Anyone who has ever had a sensitive tooth knows how painful it can be. Those around you may perceive you as a whiner. You will, however, be unable to ignore the resulting tooth pain and cold sensitivity until it subsides.
It’s possible that particular food, such as ice cream, strikes your teeth incorrectly, causing them to chip. However, if this occurs on a regular basis, you may have sensitive teeth.
You and Tooth Sensitivity
Teeth that are sensitive to cold are also susceptible to hot foods and beverages. Teeth that are sensitive to temperature extremes, such as those found in hot or cold beverages, are more likely to be damaged. What can you do while you’re waiting for dental care?
The first step is to understand why your teeth are bothering you. You can select the best treatment for your teeth based on your unique circumstances.
Tooth Sensitivity Causes
Remember that when you have sensitive teeth, there is always a reason for the discomfort. Yes, cold beverages or acidic foods can be the “cause” of pain right away. There is a genuine problem with your oral health that needs to be addressed beneath the surface.
If you visit the dentist as soon as possible, you may be able to resolve the problem before it causes further damage. This means that the type of dental treatment you need will be determined by the cause of your teeth’ sensitivity.
How Do You Determine Whether or Not You Have Sensitive Teeth?
Individuals with sensitive teeth report shooting or sharp pain when drinking cold or hot beverages. It is not required to occur in a single location because it can occur in a variety of locations. The pain becomes more intense at times as if a knife has been stabbed into your brain. As a result, the phrase “brain freeze” came into use.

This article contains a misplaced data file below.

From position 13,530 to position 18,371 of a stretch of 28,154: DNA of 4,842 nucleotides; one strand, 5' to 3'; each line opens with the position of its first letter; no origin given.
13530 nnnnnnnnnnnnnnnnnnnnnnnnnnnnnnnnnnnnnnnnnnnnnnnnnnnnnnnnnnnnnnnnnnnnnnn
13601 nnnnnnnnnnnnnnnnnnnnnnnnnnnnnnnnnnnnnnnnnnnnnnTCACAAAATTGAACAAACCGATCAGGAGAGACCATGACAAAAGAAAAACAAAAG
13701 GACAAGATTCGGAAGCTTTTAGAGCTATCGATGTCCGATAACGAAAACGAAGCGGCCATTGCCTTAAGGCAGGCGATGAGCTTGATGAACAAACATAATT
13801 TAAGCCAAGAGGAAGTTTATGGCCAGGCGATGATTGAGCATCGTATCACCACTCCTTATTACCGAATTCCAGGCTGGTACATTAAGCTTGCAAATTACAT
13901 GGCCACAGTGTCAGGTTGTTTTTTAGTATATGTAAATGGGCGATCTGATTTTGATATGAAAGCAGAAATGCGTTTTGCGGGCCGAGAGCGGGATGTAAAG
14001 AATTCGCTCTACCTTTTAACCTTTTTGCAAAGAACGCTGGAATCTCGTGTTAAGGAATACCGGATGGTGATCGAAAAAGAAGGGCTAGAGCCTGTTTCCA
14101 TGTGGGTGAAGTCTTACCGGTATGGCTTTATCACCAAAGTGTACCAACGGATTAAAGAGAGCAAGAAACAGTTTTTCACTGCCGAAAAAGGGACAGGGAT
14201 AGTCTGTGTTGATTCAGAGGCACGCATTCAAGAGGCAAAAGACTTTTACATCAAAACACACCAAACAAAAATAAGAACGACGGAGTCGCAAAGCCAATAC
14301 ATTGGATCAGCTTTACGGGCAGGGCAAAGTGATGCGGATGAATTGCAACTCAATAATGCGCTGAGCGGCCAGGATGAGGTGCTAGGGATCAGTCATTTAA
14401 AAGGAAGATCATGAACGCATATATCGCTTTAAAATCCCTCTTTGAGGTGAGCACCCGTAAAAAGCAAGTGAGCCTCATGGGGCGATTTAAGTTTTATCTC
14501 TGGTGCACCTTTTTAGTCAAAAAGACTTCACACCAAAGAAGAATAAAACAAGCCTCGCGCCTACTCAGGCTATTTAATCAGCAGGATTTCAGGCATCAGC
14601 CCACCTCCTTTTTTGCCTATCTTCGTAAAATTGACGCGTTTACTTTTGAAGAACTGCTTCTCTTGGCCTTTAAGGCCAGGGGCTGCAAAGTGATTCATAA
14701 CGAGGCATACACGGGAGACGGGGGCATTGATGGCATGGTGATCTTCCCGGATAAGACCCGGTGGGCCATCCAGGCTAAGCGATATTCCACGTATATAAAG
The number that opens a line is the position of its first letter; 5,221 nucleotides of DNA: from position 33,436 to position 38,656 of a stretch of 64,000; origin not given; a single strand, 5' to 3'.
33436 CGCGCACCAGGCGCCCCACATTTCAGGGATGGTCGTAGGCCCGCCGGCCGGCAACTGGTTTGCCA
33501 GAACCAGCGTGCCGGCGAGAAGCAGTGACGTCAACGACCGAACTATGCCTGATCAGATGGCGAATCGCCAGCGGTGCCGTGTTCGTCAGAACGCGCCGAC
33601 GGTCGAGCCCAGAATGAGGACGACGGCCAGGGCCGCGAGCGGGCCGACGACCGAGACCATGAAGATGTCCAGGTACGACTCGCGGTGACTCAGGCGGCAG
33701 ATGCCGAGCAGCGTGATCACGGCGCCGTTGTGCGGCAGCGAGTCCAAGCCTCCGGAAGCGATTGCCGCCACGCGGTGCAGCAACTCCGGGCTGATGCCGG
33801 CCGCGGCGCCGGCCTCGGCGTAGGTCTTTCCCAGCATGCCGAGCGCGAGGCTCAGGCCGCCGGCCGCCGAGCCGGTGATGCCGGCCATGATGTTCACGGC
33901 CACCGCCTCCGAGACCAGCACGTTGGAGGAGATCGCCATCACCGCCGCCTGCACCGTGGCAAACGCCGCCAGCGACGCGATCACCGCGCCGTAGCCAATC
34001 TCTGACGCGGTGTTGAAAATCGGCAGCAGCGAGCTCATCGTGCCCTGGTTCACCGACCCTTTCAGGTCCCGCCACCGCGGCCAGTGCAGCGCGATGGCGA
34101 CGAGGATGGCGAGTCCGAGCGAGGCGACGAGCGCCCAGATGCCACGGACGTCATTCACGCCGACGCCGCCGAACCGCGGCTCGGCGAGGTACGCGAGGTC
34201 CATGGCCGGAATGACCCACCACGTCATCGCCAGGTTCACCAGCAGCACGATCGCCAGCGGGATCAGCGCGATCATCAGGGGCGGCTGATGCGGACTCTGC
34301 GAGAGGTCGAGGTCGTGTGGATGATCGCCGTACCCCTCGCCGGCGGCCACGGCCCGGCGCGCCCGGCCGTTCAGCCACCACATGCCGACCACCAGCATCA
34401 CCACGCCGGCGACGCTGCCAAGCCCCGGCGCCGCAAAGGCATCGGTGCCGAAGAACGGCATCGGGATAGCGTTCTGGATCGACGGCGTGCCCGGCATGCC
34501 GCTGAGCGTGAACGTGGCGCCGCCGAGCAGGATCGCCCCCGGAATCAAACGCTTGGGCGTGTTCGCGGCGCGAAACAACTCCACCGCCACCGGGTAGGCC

It’s not a pleasant experience.
If you have a tooth that is sensitive to cold or heat, a severe toothache can be excruciatingly painful. As a result, in order to avoid pain, you must first understand what is going on.
Common Sources of Sensitive Teeth
Your teeth have most likely deteriorated over time. When you brush your teeth, you are removing the enamel, which is the outer layer of your teeth. This is the layer of protection that surrounds your nerve endings.
When teeth decay, gums recede, and other factors occur, the enamel on the outer surface of the teeth begins to deteriorate. This layer already protects your teeth when they are healthy. However, as your teeth’s dentin deteriorates, the surface of your teeth begins to wear away. Your teeth will become more sensitive to heat and cold as a result.
Dentin is made up of small hollow tubes, or canals. Heat and cold are conducted into the tooth via these tiny tubes. Dentin loss causes teeth to become more sensitive, which makes them painful. What causes the dentin to start falling off?
A variety of factors, including the following, can cause your teeth to be sensitive to heat and cold.
- In the early stages of tooth decay
- A person who grinds their teeth (bruxism).
- Gum disease is an untreated condition.
- Gum infections can lead to receding gums and tooth loss.
- Your dental health will suffer if you use a toothbrush with stiff bristles or products that have not been approved by the American Dental Association.
- Ignoring the significance of avoiding acid-containing foods